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Wheelbarrows have a rich conceptual history in South Africa where they are the preferred mode of transport for shebeen stock; used to carry infants and the sick to clinics; and are a popular toy for kids of all ages and can double up as hammocks for municipal workers taking a break.
The Carry Me Away exhibition at the Corner Café in Durban saw 10 local artists and designers celebrate the wheelbarrow. The rollcall included Modern Museum's Jean-Paul Brouard, Jenna-Leah Shone and Richard Phipson; Disturbance Design's Christian Mugnai and Trevor Paul; Iron Fist's Lyle Wessels; independents Sarah Holloway, Ross Turpin and George Halloway - whose brainchild the exhibition was; and myself.
The idea of the show was to take "usable items" and decorate them outside in the courtyard to complement the Corner Café's garden. Said Halloway: "The exhibition happened in my head the first time I sat on the back 'deck' of the Corner Café. I saw a bunch of altered garden utensils displayed against the back wall. Then, as I left and drove down Frere Road, I found a guy selling wheelbarrows at his front gate and I bought three. Three grew to 10 and it became an exhibition with some great artists buying in to my idea."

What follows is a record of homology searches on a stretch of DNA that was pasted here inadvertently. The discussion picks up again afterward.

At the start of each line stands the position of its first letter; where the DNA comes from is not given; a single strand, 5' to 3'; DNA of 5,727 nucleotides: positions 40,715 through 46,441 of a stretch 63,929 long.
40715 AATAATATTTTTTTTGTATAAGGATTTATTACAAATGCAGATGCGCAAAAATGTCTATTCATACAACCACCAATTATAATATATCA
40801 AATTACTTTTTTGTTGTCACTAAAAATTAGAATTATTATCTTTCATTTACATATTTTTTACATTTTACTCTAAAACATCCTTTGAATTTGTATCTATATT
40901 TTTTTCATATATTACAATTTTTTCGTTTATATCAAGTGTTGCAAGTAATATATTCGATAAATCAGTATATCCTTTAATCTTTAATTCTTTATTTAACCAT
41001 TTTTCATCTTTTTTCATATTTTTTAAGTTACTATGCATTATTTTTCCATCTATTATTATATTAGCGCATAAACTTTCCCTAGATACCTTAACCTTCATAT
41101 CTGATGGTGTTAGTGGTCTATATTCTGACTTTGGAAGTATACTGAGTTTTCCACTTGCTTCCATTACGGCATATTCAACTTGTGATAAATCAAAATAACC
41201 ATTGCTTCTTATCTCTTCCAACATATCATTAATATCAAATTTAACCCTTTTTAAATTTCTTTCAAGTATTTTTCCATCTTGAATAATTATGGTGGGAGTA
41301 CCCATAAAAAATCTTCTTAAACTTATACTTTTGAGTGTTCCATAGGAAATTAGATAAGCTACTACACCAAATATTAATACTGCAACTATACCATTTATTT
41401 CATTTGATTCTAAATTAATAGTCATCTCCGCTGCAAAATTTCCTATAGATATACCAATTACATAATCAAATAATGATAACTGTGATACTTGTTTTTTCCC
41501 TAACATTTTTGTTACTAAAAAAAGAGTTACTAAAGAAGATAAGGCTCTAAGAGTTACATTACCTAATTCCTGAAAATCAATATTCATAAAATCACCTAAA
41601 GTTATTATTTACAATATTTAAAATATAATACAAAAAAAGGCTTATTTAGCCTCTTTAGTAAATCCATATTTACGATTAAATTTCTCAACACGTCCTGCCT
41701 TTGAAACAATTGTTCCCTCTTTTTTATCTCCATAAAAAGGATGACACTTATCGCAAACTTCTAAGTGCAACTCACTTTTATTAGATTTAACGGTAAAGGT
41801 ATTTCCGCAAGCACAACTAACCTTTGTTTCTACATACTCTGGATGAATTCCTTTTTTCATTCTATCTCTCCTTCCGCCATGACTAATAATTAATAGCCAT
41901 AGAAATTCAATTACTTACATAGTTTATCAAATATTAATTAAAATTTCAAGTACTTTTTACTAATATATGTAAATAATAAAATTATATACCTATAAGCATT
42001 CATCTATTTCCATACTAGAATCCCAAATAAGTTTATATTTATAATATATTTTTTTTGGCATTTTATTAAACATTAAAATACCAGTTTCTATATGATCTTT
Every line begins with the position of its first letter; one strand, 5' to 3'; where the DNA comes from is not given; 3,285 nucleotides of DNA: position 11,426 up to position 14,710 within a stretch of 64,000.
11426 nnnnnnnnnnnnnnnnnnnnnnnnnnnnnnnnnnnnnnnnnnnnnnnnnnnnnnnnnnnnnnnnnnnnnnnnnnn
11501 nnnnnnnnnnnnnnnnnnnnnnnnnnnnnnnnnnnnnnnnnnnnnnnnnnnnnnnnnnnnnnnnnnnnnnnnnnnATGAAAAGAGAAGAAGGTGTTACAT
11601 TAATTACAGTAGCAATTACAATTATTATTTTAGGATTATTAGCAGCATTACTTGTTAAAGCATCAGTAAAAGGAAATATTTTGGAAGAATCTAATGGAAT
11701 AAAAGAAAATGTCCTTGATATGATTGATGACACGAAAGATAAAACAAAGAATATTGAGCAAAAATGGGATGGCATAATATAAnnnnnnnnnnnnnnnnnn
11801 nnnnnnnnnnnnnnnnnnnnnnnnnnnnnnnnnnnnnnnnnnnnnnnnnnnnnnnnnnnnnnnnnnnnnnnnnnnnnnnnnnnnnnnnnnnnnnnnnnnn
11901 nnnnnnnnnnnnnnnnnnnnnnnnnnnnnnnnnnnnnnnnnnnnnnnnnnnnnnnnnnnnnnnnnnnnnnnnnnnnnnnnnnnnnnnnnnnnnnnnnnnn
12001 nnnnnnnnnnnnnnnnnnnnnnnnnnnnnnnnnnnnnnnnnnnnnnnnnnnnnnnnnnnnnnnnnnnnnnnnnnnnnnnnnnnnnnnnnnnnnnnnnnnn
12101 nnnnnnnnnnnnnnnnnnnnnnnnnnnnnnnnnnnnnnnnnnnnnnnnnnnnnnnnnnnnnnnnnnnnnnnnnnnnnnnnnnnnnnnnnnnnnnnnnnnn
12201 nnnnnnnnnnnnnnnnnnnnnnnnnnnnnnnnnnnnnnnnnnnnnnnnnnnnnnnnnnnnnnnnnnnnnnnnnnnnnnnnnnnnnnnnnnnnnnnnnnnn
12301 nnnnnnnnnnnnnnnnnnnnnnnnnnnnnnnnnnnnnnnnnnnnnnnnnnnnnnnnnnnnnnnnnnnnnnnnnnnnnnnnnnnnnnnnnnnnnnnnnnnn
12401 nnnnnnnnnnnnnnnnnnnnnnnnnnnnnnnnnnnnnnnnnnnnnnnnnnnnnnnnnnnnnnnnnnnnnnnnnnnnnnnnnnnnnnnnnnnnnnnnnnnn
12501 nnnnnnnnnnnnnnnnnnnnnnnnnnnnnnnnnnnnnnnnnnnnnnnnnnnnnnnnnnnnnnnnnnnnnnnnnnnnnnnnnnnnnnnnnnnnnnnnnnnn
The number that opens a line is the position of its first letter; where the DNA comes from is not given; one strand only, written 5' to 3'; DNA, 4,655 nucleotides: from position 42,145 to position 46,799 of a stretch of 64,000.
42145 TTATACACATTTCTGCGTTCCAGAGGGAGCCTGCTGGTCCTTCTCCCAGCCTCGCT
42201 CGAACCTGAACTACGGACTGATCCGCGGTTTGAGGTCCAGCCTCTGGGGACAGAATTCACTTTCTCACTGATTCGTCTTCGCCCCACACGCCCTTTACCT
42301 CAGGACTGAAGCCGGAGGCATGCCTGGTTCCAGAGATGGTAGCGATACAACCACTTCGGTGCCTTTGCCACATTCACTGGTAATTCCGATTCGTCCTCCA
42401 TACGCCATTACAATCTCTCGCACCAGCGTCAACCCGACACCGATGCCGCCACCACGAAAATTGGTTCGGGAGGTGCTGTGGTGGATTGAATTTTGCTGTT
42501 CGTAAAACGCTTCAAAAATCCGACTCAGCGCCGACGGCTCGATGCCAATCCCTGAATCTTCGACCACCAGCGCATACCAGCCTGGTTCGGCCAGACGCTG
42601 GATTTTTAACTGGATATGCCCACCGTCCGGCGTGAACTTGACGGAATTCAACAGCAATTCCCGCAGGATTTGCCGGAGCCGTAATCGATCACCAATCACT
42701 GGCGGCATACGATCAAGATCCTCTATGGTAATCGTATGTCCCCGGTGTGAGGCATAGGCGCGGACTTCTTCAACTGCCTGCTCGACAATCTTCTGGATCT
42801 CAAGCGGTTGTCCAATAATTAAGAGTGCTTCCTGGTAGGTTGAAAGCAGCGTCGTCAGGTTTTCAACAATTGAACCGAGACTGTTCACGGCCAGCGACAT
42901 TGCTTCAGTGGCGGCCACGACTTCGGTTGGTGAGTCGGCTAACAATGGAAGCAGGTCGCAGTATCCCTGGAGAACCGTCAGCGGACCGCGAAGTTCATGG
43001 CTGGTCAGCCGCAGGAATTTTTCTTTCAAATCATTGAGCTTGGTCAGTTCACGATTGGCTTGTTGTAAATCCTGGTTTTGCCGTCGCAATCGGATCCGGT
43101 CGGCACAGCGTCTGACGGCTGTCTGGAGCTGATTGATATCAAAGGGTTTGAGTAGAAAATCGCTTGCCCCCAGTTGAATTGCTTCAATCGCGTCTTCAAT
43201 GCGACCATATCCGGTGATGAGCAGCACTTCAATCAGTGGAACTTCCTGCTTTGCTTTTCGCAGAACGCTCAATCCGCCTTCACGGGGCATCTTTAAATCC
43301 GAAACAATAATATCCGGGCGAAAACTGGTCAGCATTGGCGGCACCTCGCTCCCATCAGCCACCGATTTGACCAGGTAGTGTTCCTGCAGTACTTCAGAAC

Everyone involved brought a unique idea to the wheelbarrow shape. Mugnai turned his into a lightbox, Phipson made a bookshelf with a clever slogan and Brouard created a cheeky love nest. In turn, inspired by a recent series of designs I did for Revolution Skateboards, I converted the outside shell of my wheelbarrow into a canvas.
The exhibition was very successful in taking art out of a gallery and to the man in the street - or shall I say garden - giving art a different meaning. Future exhibitions with artists designing other garden tools such as spades or saws are also planned.
More info: www.hopeproject.co.za